If the cache file exists when Debreate starts up, it will load the list of names from it rather than scanning the system.
The reason that only three Linux OSes are supported is because they are currently the most popular of the Debian/Debian-based systems & parsing instructions are unique for each page.
It is highly recommended, if not expected, that when releasing stable software, to strip any binaries of unnecessary symbols (such as debugging symbols). This makes the files smaller & puts less strain on end-users’ bandwidth when downloading/installing.
Debreate now has the option to perform stripping on detected ELF binary executables & shared objects (.so).
Strip Binaries Option
This step is done during the build process, when all files are gathered into the staged (temp) directory before the final packaging.
Using the system command file on a binary file will tell you whether or not it has been stripped.
Non-stripped ELF Executable
If Strip binaries is selected at build time, Debreate will use the system command strip to remove this extra information & slim down the final package.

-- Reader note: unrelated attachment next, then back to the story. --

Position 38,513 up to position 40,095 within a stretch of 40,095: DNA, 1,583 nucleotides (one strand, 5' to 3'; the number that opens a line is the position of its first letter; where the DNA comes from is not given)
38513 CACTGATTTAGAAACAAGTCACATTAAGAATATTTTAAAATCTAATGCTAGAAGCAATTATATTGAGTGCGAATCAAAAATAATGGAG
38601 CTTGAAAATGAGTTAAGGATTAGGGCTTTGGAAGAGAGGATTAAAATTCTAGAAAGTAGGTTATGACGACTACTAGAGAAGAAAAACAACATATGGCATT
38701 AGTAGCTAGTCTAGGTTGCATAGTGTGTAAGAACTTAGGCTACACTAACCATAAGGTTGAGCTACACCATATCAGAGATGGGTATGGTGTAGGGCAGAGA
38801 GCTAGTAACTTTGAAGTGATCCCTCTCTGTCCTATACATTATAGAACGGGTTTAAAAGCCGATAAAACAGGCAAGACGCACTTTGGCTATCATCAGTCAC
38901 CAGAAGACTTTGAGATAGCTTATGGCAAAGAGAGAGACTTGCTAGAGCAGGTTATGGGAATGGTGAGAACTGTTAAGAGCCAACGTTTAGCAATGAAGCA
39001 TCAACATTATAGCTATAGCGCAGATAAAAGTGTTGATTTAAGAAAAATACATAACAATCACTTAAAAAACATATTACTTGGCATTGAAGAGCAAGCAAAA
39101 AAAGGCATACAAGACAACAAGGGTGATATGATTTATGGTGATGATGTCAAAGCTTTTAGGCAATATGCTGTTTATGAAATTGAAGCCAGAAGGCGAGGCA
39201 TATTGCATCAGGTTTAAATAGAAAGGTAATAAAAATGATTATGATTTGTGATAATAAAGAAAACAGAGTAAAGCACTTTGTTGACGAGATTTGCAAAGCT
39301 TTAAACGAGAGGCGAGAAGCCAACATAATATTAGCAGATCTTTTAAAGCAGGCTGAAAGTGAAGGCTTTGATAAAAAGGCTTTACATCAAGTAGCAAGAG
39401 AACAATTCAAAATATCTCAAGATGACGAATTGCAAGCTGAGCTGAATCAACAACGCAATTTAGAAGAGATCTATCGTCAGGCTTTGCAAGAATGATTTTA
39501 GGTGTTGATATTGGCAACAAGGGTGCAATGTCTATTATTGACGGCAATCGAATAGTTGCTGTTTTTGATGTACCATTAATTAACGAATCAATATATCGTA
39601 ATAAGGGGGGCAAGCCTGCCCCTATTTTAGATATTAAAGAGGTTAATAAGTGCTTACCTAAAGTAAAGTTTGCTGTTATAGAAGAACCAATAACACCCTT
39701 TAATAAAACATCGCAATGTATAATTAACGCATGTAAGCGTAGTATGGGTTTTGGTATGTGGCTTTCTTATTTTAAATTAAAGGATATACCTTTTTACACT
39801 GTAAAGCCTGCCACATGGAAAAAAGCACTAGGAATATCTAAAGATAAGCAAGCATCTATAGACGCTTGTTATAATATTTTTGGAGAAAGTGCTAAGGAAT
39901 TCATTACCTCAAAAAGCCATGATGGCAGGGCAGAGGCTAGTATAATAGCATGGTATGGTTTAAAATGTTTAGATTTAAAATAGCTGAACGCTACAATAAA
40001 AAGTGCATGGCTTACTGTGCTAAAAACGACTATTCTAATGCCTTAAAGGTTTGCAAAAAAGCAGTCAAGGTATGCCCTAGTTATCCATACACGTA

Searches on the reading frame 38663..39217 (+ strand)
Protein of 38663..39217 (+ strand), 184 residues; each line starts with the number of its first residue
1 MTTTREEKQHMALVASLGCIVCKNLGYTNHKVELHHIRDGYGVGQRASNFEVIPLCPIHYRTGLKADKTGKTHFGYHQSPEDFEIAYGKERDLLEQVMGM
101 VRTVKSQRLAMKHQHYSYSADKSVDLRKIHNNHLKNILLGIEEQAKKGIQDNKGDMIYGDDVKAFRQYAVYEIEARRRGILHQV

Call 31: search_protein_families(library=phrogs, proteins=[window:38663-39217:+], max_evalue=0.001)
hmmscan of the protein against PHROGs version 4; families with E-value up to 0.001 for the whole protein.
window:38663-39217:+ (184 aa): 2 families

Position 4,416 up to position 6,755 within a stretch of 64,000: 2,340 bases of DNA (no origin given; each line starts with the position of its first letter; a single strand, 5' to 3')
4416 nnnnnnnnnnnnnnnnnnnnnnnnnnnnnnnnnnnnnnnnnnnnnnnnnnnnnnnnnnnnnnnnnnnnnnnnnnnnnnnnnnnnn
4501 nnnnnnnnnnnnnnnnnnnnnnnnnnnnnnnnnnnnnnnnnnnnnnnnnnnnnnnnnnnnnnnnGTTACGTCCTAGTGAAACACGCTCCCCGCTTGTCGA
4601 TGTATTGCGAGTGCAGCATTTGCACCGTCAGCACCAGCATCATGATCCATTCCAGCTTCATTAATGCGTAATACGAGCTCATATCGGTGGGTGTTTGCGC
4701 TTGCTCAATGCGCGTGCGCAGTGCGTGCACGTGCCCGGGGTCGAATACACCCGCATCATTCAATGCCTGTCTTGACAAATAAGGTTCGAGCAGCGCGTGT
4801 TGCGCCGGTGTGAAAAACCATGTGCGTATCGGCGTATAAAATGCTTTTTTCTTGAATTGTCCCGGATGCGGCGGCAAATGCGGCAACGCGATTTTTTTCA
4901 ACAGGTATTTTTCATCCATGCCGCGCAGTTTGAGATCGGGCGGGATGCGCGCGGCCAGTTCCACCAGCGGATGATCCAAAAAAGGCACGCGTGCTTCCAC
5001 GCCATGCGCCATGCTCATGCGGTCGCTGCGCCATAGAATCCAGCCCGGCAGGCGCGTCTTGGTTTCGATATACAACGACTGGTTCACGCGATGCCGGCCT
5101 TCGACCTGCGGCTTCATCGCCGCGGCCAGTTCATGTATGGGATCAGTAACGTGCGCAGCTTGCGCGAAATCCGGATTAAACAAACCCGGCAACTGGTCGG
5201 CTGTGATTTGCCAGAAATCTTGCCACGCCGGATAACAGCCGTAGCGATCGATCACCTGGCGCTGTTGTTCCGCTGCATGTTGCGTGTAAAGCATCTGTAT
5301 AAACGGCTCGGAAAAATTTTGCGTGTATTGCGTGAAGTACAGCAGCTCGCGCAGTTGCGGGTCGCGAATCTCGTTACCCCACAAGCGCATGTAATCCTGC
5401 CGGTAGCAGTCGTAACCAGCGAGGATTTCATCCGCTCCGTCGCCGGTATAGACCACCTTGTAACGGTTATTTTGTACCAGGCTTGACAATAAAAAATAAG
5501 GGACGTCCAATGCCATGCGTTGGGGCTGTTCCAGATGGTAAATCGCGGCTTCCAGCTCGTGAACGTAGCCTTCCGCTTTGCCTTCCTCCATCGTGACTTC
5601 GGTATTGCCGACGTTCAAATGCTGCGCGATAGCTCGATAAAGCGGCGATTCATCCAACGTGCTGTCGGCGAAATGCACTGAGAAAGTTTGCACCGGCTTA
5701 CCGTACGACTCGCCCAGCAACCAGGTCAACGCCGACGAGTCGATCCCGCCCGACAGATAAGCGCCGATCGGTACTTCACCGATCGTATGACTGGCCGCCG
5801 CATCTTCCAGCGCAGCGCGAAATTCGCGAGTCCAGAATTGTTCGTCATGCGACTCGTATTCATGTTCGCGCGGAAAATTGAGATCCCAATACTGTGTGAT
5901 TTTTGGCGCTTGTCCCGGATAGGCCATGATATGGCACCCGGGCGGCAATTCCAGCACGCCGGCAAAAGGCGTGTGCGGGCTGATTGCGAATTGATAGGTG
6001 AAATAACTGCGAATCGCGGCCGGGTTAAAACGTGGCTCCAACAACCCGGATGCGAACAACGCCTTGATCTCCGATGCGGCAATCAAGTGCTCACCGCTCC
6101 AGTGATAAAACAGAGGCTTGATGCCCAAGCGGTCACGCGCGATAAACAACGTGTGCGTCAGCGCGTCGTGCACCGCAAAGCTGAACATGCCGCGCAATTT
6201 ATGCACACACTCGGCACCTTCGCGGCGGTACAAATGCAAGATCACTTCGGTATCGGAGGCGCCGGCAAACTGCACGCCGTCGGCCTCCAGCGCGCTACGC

Stripped ELF Executable
Any previously stripped or non-ELF files will be unaffected.
While testing these new features a quite large bug had surfaced. When Debreate starts up, it checks for a configuration file in the user’s home directory (.config/debreate/config). If this file does not exist or is corrupted, a First Run message dialog will be displayed. After exiting the dialog the configuration file will be created/overwritten with default values.
The problem that was persisting was that Debreate was not appropriately checking an existing configuration for corruption. This either caused the app to misread some values or fail to launch.
This was more of a mistake than a bug. The issue was that when adding a directory to the Files page file list, it would scan all files contained within the directory & its sub-folders & strip the files’ relative path. So, all files would be installed directly into the target directory.
Now Debreate preserves the relative path. If you add the folder /home/user/bar to target /usr/share/foo, the full directory layout will be preserved. So /home/user/bar/A/B/C will be installed to /usr/share/foo/bar/A/B/C, rather than /usr/share/foo/C.